Psychedelic mushrooms are rapidly improving our understanding of wellness and mental health. In the United States, psychedelic mushrooms are still classified as illegal substances, but the laws are changing as they are becoming more viable as forms of medicine. This growing interest has many wondering: is it legal to grow psychedelic mushrooms?
Medical studies are showing that psychedelic mushrooms are astoundingly effective in treating mental health problems such as depression, anxiety, and addiction. Even better, they are helping to shift our ideas around the true causes of some of these health problems. John Hopkins University has opened a center dedicated to psychedelic treatment and research, which is one of the premier facilities in the country.
It has never been a more exciting time to engage with this ancient form of medicine. And the best part, contrary to Western belief, nothing has to be classically “wrong” with you. Self-care is a form of preventative medicine that can improve your life overall.
Who knows what the future may hold for these wonders of nature, but psychedelic mushrooms are proving to be better forms of treatment and prevention measures than most, if not all, prescription drugs available on the market.
With the rapidly changing attitudes and laws around psychedelic mushrooms, obtaining these medicinal fungi for your healing journey is now easier than ever. Whether foraging them in nature or growing them at home, psychedelic mushrooms can benefit our experience by healing old wounds and opening us to greater possibilities for ourselves.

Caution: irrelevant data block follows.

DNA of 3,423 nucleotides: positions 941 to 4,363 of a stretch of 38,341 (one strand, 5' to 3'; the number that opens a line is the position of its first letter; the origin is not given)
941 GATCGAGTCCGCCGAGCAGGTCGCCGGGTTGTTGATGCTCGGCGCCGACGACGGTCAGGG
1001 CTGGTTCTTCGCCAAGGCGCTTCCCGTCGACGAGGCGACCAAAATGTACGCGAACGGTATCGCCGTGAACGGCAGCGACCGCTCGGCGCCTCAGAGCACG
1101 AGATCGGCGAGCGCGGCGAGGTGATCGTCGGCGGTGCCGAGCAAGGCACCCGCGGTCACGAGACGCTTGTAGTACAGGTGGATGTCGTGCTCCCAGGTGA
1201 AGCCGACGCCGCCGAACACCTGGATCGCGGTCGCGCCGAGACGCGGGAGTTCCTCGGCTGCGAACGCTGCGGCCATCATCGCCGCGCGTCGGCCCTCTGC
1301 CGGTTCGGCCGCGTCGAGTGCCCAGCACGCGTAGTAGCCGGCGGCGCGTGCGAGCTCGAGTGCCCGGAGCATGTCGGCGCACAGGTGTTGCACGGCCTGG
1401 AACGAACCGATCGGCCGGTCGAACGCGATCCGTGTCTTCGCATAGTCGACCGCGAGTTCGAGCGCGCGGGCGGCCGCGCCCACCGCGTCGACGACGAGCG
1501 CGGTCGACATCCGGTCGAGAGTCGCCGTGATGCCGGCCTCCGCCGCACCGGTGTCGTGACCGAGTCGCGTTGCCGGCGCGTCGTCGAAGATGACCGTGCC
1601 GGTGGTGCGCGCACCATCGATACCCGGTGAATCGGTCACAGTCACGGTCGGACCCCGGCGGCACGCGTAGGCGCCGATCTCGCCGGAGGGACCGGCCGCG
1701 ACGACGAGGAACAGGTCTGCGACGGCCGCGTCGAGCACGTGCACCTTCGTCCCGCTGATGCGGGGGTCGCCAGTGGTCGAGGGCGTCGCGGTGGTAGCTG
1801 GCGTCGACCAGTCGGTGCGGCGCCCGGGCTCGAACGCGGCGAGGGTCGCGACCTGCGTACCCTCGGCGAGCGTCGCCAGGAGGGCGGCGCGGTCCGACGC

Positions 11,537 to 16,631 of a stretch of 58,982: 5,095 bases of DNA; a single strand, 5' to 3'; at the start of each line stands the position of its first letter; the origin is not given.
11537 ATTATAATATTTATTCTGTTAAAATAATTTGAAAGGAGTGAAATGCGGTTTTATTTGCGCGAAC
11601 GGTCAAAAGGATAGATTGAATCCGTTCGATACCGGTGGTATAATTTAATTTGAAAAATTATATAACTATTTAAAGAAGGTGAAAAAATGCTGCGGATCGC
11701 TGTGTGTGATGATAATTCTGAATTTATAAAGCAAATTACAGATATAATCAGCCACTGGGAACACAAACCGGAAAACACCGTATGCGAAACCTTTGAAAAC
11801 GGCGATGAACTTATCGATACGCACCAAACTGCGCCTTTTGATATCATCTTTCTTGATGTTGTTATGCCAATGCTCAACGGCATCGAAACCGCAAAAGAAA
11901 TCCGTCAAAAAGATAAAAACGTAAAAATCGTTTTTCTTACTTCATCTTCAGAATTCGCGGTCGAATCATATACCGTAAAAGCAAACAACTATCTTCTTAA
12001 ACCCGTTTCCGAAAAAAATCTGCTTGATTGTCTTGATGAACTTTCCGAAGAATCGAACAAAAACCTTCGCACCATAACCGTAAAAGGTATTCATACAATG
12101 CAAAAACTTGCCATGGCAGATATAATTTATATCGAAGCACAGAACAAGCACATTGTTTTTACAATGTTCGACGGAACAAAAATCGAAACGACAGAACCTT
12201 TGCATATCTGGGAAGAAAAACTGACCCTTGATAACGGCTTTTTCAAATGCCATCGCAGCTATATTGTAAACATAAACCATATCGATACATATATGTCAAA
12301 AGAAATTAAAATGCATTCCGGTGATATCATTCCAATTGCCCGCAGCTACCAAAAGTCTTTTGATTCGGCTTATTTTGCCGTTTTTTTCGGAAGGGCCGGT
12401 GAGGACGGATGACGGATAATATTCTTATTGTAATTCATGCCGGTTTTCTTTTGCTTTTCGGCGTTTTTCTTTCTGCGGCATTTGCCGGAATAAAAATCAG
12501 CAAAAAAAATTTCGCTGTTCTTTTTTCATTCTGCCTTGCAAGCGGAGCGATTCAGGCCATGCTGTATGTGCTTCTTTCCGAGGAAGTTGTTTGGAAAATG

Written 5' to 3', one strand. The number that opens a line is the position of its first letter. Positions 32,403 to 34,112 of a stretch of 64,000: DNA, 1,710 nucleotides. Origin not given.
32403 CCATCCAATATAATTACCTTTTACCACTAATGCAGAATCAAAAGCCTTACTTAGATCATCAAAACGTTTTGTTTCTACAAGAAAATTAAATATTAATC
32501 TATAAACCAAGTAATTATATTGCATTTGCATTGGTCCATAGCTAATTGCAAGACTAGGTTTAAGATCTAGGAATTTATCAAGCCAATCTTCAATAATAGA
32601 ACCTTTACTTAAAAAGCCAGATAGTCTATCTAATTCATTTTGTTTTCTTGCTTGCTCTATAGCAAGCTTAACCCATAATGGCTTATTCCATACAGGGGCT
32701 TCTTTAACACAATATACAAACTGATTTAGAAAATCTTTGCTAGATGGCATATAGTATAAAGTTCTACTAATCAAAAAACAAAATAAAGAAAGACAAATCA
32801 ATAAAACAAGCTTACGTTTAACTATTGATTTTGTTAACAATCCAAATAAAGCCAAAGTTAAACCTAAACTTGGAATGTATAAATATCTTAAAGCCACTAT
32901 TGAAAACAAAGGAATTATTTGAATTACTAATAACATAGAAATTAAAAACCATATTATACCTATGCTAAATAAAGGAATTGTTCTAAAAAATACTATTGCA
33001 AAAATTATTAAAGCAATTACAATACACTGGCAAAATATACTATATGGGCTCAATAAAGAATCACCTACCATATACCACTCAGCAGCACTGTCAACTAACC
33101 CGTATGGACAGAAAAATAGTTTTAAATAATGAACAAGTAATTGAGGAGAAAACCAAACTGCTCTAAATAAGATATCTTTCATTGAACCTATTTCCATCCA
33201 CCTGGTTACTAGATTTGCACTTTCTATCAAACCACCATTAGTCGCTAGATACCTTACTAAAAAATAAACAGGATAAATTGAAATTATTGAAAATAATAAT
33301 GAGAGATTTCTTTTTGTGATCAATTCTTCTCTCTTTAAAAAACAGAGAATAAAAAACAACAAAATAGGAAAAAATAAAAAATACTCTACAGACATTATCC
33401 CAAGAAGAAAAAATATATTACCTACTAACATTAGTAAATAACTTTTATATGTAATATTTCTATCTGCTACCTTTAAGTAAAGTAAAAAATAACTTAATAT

Are Psychedelic Mushrooms Legal?
Psychedelic mushrooms are still illegal in all fifty states in the United States, and their legal status varies globally.
Decriminalized vs. Legalization of Psychedelic Mushrooms
Though Denver, Colorado, and Oakland, California signed legislation to decriminalize psychedelic mushrooms, Oregon became the first state to legalize them in therapeutic settings exclusively.
Oregon decriminalized all drugs for personal use, so possession charges are treated as civil violations. If caught, one won’t serve jail time, but it could result in a fine or court-ordered therapy. Decriminalization deprioritizes psychedelic mushrooms for law enforcement, but the amount of mushrooms that one is carrying can affect the charges one can incur.
Many articles have been published in magazines about the decriminalizing and legalizing of the “drugs” that in other countries may be viewed as forms of medicine. Information concerning the legalities of psychedelic mushrooms is made available by each state government, so check their websites, as a precautionary measure. Any encounter with law enforcement could result in different outcomes depending on many factors.
Outside the United States, for example, they are 100% legal in Brazil. In cities and countries that have decriminalized psychedelic mushrooms, the penalty for possessing, selling, manufacturing, or transporting them could mean a fine or ticket. What that means exactly depends on the state and what the laws are in each of these categories. Their legal status can differ across these four governing systems: possession, manufacturing, transporting, and selling, so it’s important to verify in which category psychedelic mushrooms are legal, decriminalized, or illegal.
A fun fact: in 2005, the New Mexico Court of Appeals overturned a conviction of a man who was charged with trafficking psychedelic mushrooms. Because of that ruling, people argue that they are legal, so it goes to show that the laws around psychedelic mushrooms are shifting and are up for interpretation, which could help if dealing with law enforcement.
What Species of Mushrooms are Psychedelic?